The familiar complaint that Menlo Park would rather study a problem than fix it has come whistling through the city again, with one member of the City Council joining in the chorus of frustrated voices.
The issue surfaced at the June 16 council meeting when longtime resident Cedy Fisher declared, "I am tired of studies," in response to the city's proposal to conduct a $90,000, consultant-led study of parking regulations in the downtown area. "I am really tired of studies," Ms. Fisher said. "This is not the time to have another."
Councilman Andy Cohen agreed, saying the parking study represents what he sees as a growing trend: the city's "failure ... to try solutions before we go out and hire consultants."
Residents and downtown merchants have derided plans for the parking study in e-mails to the City Council and on The Almanac's online forum, saying previous studies on the same issue were unproductive. Some said the city's money would be better spent on a parking structure. Others suggested Menlo Park should commission a study on why it conducts so many studies.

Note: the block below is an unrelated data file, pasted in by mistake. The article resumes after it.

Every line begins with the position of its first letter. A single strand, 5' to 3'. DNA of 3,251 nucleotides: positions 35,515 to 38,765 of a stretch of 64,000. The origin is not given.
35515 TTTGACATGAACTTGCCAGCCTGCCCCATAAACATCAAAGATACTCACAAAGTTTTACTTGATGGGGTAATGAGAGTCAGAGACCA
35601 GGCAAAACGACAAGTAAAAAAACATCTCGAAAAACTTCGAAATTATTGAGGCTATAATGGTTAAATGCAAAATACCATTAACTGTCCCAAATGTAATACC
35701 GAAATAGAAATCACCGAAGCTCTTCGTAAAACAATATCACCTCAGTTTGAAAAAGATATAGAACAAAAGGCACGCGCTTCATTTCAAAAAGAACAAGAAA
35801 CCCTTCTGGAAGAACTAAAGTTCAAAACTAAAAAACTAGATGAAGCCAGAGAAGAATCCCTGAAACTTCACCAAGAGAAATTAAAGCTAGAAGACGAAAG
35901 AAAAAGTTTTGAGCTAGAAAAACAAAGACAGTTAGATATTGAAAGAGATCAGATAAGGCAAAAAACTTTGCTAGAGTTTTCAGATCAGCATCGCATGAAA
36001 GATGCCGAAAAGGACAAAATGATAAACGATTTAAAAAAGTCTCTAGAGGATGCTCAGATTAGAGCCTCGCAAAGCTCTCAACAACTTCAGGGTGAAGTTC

Public Works Director Kent Steffens defended the city's reliance on consultants, saying it doesn't have the manpower or the expertise to conduct a parking study. He argued that the parking situation is more complicated than many think, and noted that the consultant will also analyze whether the city should use parking meters in its plazas.
At the meeting, Councilman John Boyle said he's heard "strong pleas" from merchants to simply change the limit from two to three hours, as Ms. Fisher and Mr. Cohen suggested. But the city needs to analyze the issue, he argued, because it isn't certain that those merchants speak for the larger business community.
Mr. Cohen said the city has bandied about the switch from two to three hours, but never tried it. But Mark Flegel, president of Flegels Fine Furniture, said in an interview that the city did try a three-hour limit in the early 1990s -- and decided against making the switch permanent, largely because employees would bogart the spaces.
The council voted 4-1 to proceed with the study, with Mr. Cohen dissenting.